Canada, U.S. lure foreign students

Elizabeth Giorgi

Although the value of the Canadian dollar is lower than the U.S. dollar, some say a Canadian degree is as valuable as an American one.

Canadian universities have reported record increases in international enrollment.

Consistent attendance at recruitment fairs, print advertising, overseas education agencies and reliance on word of mouth has attributed to as much as 20 percent increases in many Canadian universities, said Elizabeth Challis, director of International Student Services at the University of Winnipeg.

The University of Minnesota has also reported an increase in international student admissions for the past two years.

Margaret Catambay, who works in the Office of International Programs at the University, said preliminary undergraduate enrollment numbers show an increase in the percentage of international students recruited and enrolling in courses at the University.

The Graduate School is also experiencing an increase in international applications and enrollment said Sandra Turpin, student support services member in graduate admissions.

“We are usually a little bit ahead of the trend of what is going on around the country,” she said.

Many changes occurred because of the events of Sept. 11, 2001, which caused a slight decrease in international students enrolling in the years following, she said.

The University experienced a decline in applications right away. Because of the school’s large student population, there was a noticeable decrease in applications, she said. After international students began to feel more comfortable coming back to the United States to study, the University was one of the first schools nationwide to see an increase in applications.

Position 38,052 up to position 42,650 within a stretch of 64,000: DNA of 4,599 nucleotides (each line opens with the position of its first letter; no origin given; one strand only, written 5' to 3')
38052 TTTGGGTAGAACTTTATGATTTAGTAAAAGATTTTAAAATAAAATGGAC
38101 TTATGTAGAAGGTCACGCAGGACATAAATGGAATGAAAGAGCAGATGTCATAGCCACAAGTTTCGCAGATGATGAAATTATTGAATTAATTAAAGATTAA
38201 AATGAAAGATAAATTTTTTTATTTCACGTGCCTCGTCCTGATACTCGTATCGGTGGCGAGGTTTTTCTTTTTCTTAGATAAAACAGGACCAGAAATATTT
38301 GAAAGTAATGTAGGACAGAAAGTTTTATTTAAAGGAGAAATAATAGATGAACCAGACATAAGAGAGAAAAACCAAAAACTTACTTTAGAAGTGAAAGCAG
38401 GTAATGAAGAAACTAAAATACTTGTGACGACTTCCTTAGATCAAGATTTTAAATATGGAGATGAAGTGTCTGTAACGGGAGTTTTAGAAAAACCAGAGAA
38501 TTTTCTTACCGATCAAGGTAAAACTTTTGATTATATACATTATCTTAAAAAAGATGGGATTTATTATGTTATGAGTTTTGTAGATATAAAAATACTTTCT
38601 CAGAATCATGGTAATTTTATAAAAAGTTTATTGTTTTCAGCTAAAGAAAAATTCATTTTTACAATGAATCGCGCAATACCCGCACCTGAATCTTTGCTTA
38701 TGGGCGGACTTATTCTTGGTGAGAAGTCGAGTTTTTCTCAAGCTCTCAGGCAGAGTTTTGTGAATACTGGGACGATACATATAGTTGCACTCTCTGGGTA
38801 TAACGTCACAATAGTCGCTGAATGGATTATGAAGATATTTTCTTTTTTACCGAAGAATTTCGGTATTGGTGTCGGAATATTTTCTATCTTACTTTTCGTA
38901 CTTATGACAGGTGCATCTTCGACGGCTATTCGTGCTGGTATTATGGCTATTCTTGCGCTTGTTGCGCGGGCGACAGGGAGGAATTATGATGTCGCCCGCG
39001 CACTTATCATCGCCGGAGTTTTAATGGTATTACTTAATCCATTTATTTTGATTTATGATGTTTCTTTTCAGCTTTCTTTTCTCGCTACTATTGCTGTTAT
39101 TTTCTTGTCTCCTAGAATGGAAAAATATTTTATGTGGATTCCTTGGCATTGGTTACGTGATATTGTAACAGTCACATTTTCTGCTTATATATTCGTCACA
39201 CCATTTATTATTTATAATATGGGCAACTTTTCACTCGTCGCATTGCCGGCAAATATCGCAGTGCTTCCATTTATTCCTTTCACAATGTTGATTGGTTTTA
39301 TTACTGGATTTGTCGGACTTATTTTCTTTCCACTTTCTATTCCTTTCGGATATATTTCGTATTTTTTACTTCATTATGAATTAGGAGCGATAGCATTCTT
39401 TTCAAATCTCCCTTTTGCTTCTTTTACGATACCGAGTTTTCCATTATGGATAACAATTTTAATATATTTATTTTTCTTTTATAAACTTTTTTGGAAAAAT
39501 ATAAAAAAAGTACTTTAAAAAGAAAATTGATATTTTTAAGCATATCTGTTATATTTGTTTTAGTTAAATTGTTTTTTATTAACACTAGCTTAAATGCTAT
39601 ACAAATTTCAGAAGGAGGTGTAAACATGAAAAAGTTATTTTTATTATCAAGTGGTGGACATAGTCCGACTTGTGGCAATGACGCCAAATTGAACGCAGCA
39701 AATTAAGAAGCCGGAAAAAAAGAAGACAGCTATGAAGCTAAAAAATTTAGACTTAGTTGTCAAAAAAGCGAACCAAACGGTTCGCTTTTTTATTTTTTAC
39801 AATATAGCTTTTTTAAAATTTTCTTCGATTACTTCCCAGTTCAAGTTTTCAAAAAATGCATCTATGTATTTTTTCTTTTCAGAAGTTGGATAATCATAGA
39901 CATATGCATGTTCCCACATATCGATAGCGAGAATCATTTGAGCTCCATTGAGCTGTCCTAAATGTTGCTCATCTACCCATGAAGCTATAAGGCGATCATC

Because Canada is so close to the United States, Turpin said, it is not a surprise that Canadian schools are also receiving more applications.

Challis also mentioned Sept. 11, 2001, as a contributing factor to the record increase.

After Sept. 11, 2001, it was more difficult for students to receive visas in the United States. Many students chose to study in Canada instead because of the countries’ similarities, Challis said.

In 2004, University of Winnipeg experienced a 20 percent increase in international student enrollment and is anticipating a 5 percent increase in 2005. The increase is due to the enrollment of more students from China and India, she said.

The quality of education in Canadian and American universities is very similar, Challis said.

There is more opportunity for employment after graduation in the United States compared to Canada because there are more big cities in America. Therefore, the United States doesn’t have to recruit as aggressively, Challis said.

Canada has been slower in promoting its schools. Winnipeg attributes its enrollment improvements to increased attendance by school officials at international college fairs.

Very little is done with print advertising; however, the University of Winnipeg has contracts with agents to promote their school overseas, she said.

Challis doesn’t attribute financial aid awards to the increase in international students, but rather, the lower cost of tuition.

Canadian colleges are public schools. Public funding helps keep tuition low, she said.

First-year biological sciences student Manami Bhattacharya said she doesn’t receive reciprocity, so she considered attending a Canadian university.

“It is cheaper,” she said, “and that is basically (the only reason why I considered it).”